Mobility is everywhere. The world is moving, not only visible in the vast mobilities of people making their journeys within nation states or across borders, but also in the journeys of objects, information and ideas.
Mobility has escalated with globalization: people and objects move faster, with greater intensity and on expanding scales. But is mobility always movement? What might it mean to understand and witness mobility otherwise? Can mobility be undertaken by ideas, information and the immaterial? And how might we characterize and understand mobility in different ways and across academic disciplines? These questions have become even more pertinent in recent times, when the mobility of the Coronavirus has restricted movement worldwide.
With this online exhibition, we open up the multiple dimensions of mobility, from movement to stillness, from the physical to the imaginary. Bringing together a number of themes, ranging from migration, maps and data, to music and the stars, we rethink ideas of what movement and stillness can be. We challenge popular conceptions of mobility and argue that immobility is also movement – simply from a different perspective. We also show how movement does not always happen along a straight path from A to B, and how it can change through time and space.
Our exhibition opens on this page with these dramatic images from France:
[Fence and chairs from the former Calais ‘Jungle.’ Images reproduced here with the kind permission of Caroline Gregory and Sarah Mallett at the Pitt Rivers Museum, University of Oxford.]
This piece of fence and chairs come from the former Calais ‘Jungle’. They serve as a powerful reminder to us that journeys are not always linear, but shaped by periods of stillness, waiting, reroutings, exclusions and returns.
This tension between movement and immobility emerges particularly through documents like the passport, which are in many ways biographies of people’s journeys. A passport reminds us that mobility is not open to all. Sir Guenter Heinz Treitel’s passport (pictured below), for example, speaks of immobility and movement. Born in Berlin into a Jewish family, Treitel (1928-2019) came to England in 1939 as a refugee on the Kindertransport. He was a Fellow of Magdalen College for many years, and later a Fellow at All Souls College and the Vinerian Professor of English Law.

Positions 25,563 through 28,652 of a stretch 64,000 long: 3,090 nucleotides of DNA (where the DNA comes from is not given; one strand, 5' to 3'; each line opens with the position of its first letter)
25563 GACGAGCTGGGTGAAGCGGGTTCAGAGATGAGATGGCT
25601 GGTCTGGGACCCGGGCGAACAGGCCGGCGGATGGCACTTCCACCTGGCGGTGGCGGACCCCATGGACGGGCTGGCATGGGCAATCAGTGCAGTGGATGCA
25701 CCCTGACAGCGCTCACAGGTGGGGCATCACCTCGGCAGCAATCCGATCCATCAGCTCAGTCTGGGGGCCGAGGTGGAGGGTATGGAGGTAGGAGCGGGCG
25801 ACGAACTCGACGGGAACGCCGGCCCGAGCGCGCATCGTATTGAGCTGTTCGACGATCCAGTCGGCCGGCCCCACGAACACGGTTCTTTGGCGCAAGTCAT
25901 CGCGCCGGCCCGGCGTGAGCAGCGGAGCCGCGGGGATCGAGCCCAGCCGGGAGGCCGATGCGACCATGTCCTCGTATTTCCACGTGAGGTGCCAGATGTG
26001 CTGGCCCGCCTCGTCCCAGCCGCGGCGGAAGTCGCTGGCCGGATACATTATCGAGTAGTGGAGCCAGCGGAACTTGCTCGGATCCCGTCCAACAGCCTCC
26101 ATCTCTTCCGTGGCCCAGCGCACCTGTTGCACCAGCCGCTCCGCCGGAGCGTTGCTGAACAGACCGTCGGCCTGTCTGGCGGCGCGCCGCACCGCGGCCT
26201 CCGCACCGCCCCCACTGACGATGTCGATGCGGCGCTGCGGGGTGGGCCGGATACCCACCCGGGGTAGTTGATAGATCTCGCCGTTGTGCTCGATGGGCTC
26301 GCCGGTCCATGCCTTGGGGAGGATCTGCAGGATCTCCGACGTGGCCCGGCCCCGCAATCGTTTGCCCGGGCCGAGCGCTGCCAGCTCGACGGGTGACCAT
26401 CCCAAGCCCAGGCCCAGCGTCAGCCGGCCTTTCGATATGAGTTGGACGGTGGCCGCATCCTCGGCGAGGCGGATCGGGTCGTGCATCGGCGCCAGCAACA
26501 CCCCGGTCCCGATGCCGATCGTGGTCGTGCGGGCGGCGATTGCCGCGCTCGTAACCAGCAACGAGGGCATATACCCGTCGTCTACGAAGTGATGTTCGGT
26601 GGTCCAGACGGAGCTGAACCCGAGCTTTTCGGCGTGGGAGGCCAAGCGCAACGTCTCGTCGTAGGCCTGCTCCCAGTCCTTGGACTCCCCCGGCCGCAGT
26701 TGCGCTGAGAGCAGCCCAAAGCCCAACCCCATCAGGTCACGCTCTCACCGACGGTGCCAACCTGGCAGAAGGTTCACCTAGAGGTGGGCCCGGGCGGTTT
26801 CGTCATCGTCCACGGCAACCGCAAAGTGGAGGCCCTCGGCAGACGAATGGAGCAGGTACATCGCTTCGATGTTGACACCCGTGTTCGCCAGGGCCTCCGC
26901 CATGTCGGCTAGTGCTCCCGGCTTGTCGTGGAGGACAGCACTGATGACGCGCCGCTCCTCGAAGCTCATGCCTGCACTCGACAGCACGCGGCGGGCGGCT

By re-examining common conceptions of migration, we aim to challenge binary and narrow understandings and experiences of mobility. In the following, we look at this through three themes – labelling, depicting, and imagining. We move from maps to data projections, from music to national anthems, and from border control to stars and distant galaxies. We show that by placing movement into categories we create ideas of stasis and order that do not reflect reality, by representing movement using assumptions of linearity we create simplistic ideas that neglect openness, stillness and circularity, and by understanding movement as only geographical we ignore the possibilities of moving when still.
Stillness and movement have shaped Magdalen College over centuries, with its old buildings, gardens and traditions: whether through the flux of scholars with different backgrounds and life journeys, that of its members setting out to explore the world, or that of its many alumni and friends returning and departing. Some of Magdalen’s mobilities are part of this exhibition.
Our hope in this exhibition is to create a space that allows us to understand and explore a world composed of motion. A space that enables us to see beyond mobility as simply linear movement, to highlight the many mobilities in our world through the complex relationship between mobility and immobility. The exhibition itself has ‘moved’ over time too. It was originally planned as a physical exhibition in the Old Library of Magdalen College. Due to the recent developments surrounding the Coronavirus, the exhibition has now found a new home on an online platform, accessible to a wider audience, and thus truly ‘mobile’ in itself.
In the videos below, the exhibition curators introduce themselves and give us an insight into their fascinating research. Due to COVID-19 social-distancing regulations, it was not possible to film the curators together in one room.
Dr Marthe Achtnich:
Dr William Allen:
Dr Annelies Andries:
Dr Douglas Boubert:
Im//mobility is an online exhibition at Magdalen College, University of Oxford, running from January 2021. It is co-curated by four of Magdalen’s Fellows by Examination – Dr Marthe Achtnich (Anthropology), Dr William Allen (Politics), Dr Annelies Andries (Music), Dr Douglas Boubert (Astrophysics).